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Schwarzer Winter (2000)

by Cecilia Ekbäck(Favorite Author)
4.13 of 5 Votes: 2
review 1: This is one of my favourite novels in a long time! Set in 1717 a family move to live in a sparce settlement on a Lapp mountain where dark things have happened. Experiencing their first winter is harsher they could have imagined after moving from the Coastal Finnish town. As mysteries seem to follow the mother Maija, who has experience with fear and it's devastating effect, a force starts to grip her elder daughter Fredericka. This story intertwined more mysteries as it throws red herrings in. Although I had a feeling what might occur or have happened, I loved the atmosphere all the way and was very pleased with the ending, which is not always the case. Perfect! I highly recommend you get a copy.
review 2: The Wolf Winter, by Swedish author Cecilia Ekback, ope
... morens in the year 1717 with two young girls, immigrants from Finland, discovering the body of a local villager. His carcass is torn apart as though attacked by wolves but their mother, Maija, recognizes the work of something more frightening than a wolf: a human. In their tiny mountain village, occupied by no more than a dozen families, the fact that one of them is capable of murder is a chilling discovery. As the townspeople are willing to blame the death on wolves, Maija is determined to discover the true nature of the man's death.For those who voraciously devour murder mysteries, this book is different from the crime novels that are solved by the end of the week. Wolf Winter begins in the early fall and does not resolve until spring. The intrusion of the church, the villagers' distrust of the indigenous Lapps, and a deadly, snowstorm plagued winter, obstruct Maija's commitment to find the murderer. Left on her own with her two young girls, Frederika and Doratea, Maija is forced to brave, and survive, as an outsider in this hostile environment. Her struggle was so absorbing it made this reader forget about the murder and focus on her day-to-day struggle against the frigid weather and alienation from fear-driven villagers.While beautifully written, Wolf Winter does have parts of the book that feel as if it's meandering. Most passages are short, some with seemingly inconsequential events like Maija darning socks or Frederika taking her little sister to school. As the winter intensifies, the book grows more mystical with religious, and arcane, symbolism. Frederika's part in the story expands as she begins to interact with the Lapp tribe that the villagers distrust. She also begins to discover more about herself as a young woman, an element of this story that some readers found to be inconsistent with her age. Taking into consideration the century in which this story takes place and how people lived shorter lives and consequently had to grow up faster, some of Frederika's actions make sense.Wolf Winter is a fascinating and beautifully written debut novel. The women are written as strong and independent survivors of their environment. And when the story finished, I found myself thinking about them for days. While initially annoyed at how slowly the story advanced, with the murder mystery seemingly part of the background, I recognized in the end that it was all a complex part of the big picture. There is more to this story than just the murder as it turns out humans are much more predatory and beastly than any wolf. less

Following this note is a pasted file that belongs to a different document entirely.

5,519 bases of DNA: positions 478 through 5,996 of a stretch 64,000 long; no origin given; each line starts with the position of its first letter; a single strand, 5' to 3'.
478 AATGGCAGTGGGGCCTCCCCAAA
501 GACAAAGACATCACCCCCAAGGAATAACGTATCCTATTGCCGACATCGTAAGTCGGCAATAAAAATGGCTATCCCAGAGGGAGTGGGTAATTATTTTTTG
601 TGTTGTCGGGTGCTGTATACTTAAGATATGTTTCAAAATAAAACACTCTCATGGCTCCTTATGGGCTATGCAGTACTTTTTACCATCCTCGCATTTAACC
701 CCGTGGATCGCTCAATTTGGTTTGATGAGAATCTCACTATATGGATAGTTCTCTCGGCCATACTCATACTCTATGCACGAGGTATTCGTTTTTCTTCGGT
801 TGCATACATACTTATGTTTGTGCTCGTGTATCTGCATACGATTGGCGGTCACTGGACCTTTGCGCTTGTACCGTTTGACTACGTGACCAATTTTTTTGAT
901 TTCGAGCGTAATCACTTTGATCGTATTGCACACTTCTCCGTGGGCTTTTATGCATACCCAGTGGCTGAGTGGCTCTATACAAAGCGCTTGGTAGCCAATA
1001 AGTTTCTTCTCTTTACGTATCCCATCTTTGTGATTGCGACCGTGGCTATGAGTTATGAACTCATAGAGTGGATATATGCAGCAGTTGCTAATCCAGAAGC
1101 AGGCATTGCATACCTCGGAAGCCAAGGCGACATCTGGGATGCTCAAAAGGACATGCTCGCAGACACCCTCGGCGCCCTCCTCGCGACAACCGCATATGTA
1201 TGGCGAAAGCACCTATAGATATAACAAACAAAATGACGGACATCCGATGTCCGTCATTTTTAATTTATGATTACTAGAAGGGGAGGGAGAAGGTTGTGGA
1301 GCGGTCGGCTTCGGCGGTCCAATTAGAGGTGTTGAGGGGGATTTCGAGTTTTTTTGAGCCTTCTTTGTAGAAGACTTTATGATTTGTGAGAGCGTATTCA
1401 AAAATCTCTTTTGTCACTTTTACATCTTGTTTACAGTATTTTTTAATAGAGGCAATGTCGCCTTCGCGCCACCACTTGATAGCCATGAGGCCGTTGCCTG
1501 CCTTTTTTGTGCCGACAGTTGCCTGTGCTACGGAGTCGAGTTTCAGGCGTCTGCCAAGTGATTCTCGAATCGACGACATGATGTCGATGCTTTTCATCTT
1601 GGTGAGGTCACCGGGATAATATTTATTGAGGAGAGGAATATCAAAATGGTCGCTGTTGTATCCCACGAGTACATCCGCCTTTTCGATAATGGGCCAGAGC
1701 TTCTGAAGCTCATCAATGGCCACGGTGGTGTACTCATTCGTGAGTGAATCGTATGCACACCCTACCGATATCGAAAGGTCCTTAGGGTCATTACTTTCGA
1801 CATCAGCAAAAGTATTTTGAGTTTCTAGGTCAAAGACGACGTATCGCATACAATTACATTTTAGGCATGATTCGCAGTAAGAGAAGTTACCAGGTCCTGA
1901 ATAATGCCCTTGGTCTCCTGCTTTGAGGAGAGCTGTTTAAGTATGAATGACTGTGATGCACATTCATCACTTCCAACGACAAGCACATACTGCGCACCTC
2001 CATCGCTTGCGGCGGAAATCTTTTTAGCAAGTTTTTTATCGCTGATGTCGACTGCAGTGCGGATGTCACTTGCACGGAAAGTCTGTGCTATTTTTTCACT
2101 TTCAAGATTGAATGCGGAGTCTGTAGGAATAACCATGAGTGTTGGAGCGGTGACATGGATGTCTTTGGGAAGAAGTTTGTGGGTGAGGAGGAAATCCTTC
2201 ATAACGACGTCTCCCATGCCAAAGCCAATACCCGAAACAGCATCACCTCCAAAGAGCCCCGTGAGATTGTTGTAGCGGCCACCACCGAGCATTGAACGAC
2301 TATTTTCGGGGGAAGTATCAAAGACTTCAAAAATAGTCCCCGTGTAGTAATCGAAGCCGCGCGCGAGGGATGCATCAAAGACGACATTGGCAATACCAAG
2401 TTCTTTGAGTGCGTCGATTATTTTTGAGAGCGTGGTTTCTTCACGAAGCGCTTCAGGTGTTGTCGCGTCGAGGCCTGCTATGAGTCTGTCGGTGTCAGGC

Reviews (see all)
I found this one to be a very well written, atmospheric, and really unusual story.
First-rate historical mystery, with a little bit of supernatural thrown in.
My enthusiasm for this novel waned as the story evolved.
Very beautiful, pacing a little off.
3.5 stars
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